Economical Technologies for the Detection and Remediation of Water Contaminated with Perflourinated Substances

Project Summary

This project developed cost-effective technologies for sensing and removal of perfluorinated alkyl substances (PFAS) from water.

Project Outcomes

The team has developed a simple sensor for monitoring PFAS. There is potential to use this as a robust and portable smart-phone interface. This research was published in a peer-reviewed journal (Analytical Methods, 2019, 163-170), and led by team members Cheng Feng, Youhong Tang and collaborators.

Team members Chalker, Hayball, Sweetman and Plush developed new sorbents to remove PFAS from water. The sorbent features a unique polymer and carbon blend made from waste and/or sustainable feedstocks. This sorbent was validated on field samples of water contaminated with PFAS and the sorbent was also integrated into a mobile and modular filtration unit. This technology is subject to a provisional patent.

Hayball, Chalker, Sweetman and Plush used these pilot studies to prepare and submit a proposal to the Australian Research Council (ARC) Special Research Initiative on PFAS. The proposal was successful in securing $497,638 from the ARC. The primary aims are an expansion of the current DIP project and will focus on up-scaling polymer production for larger-scale field tests and product development with the industry partners Puratap and Membrane Systems Australia. Additionally, the project also details much needed methods to regenerate the sorbents and convert the PFAS into innocuous substances.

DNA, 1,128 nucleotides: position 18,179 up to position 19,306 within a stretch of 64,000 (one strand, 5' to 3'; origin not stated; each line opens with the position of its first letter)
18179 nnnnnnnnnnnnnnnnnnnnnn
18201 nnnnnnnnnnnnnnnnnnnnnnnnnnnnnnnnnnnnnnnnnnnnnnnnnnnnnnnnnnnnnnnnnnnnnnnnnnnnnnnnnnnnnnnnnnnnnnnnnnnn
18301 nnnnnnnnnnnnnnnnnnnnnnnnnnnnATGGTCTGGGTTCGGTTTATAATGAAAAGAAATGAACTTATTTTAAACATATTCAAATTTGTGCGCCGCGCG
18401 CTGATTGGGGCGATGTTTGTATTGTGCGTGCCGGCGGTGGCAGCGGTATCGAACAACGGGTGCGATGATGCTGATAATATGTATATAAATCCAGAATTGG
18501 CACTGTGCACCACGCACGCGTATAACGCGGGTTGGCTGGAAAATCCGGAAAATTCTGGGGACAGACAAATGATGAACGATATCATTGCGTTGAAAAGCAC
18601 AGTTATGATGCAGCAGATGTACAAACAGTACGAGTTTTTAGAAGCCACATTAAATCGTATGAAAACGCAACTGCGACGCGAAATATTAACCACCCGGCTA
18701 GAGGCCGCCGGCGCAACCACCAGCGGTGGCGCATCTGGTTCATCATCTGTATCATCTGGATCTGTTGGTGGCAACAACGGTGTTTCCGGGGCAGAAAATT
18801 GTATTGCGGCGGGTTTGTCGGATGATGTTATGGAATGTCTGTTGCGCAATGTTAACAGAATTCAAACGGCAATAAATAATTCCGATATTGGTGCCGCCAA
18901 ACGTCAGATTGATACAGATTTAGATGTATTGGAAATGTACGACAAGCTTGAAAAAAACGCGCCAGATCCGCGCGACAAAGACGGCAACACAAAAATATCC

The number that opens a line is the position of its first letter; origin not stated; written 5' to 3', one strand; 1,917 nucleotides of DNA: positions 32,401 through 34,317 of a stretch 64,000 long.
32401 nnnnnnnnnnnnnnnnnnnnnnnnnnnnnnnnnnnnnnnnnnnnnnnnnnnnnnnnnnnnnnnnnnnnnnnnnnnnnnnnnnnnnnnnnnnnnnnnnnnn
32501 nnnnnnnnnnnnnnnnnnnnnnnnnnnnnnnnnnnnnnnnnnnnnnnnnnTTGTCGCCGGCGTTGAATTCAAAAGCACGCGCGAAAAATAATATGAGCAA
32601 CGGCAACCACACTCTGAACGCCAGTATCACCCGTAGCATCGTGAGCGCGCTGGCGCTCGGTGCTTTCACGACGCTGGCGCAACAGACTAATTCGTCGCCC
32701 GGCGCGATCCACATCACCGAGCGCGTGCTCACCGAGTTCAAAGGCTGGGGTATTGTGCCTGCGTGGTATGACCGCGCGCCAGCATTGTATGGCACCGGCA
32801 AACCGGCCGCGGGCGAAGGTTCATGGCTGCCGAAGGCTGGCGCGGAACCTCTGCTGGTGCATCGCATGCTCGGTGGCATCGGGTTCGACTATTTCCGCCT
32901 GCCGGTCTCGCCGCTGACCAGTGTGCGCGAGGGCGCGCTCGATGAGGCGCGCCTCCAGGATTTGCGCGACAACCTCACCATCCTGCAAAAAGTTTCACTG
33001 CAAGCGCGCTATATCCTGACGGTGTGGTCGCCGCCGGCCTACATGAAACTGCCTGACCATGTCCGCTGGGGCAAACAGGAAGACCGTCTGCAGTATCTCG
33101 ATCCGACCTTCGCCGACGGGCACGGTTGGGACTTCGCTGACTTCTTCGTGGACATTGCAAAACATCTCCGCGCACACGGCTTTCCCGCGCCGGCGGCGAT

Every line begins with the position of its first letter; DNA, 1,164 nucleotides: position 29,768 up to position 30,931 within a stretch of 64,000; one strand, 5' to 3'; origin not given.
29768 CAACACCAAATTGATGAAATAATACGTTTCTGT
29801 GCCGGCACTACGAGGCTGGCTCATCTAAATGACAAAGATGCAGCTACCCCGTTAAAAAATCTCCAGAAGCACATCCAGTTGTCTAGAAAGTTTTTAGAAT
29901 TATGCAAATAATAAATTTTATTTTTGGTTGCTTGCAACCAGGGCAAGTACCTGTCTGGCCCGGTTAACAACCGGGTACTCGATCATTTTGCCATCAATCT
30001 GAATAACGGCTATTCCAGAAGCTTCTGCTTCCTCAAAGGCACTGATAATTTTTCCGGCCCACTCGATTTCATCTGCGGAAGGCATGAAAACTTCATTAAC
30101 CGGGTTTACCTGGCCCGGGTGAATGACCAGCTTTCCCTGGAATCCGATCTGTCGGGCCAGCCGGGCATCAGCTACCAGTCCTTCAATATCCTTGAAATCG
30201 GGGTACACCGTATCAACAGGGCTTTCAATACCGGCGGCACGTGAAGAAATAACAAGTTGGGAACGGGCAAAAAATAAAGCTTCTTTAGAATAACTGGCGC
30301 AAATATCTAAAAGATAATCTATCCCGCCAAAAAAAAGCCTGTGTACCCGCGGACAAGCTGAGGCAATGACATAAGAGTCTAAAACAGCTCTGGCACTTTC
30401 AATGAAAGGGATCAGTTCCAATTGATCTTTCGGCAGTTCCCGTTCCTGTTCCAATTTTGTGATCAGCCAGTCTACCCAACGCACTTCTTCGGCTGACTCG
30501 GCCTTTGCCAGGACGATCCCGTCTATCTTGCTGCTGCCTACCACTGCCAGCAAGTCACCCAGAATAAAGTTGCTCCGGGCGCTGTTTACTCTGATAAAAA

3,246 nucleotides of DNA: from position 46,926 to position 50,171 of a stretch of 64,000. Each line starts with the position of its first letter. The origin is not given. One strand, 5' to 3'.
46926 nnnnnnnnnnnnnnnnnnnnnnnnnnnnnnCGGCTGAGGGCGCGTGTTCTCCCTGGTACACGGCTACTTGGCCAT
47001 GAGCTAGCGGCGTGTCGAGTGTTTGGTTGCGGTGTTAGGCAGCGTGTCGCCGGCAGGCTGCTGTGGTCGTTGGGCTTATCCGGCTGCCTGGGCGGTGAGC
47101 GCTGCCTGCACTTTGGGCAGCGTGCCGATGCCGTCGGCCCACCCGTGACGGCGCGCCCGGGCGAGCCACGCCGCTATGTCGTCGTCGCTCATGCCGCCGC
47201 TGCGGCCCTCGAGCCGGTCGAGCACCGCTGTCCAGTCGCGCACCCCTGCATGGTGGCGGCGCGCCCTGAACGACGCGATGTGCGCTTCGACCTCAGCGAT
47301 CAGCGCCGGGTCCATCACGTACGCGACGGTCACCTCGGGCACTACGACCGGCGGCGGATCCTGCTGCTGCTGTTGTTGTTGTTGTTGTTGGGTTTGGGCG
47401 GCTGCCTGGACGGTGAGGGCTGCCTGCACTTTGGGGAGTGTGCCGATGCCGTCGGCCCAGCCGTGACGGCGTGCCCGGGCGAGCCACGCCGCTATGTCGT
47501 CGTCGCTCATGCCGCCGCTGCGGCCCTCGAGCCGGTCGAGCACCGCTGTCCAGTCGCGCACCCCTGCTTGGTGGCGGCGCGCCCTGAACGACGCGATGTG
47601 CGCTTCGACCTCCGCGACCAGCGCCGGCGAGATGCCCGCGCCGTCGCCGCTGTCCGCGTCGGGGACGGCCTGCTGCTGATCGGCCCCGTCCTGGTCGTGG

The publication of this research has resulted in substantial interest from industry. Several remediation firms, airline industry, and consulting firms have reached out to discuss potential projects.

May 2018
Project secures DIP Funding
June 2018
DIP Project commences
June 2019
DIP project complete
September 2019
Project team led by Professor John Hayball secures funding from the ARC Special Research Initiative on PFAS, building on the results and collaborations in the DIP project. Dr Cheng Fang, DIP project team member from the University of Newcastle, also secures funding for a separate project from the ARC SRI.
  • Scientist pouring a soil sample into a beaker

    24 September 2019

    UniSA media release

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    07 June 2019

    Australian Defence Magazine

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  • Two scientists inspecting a sample outdoors

    03 June 2019

    American Chemical Society (ACS) Publication

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    The Advertiser

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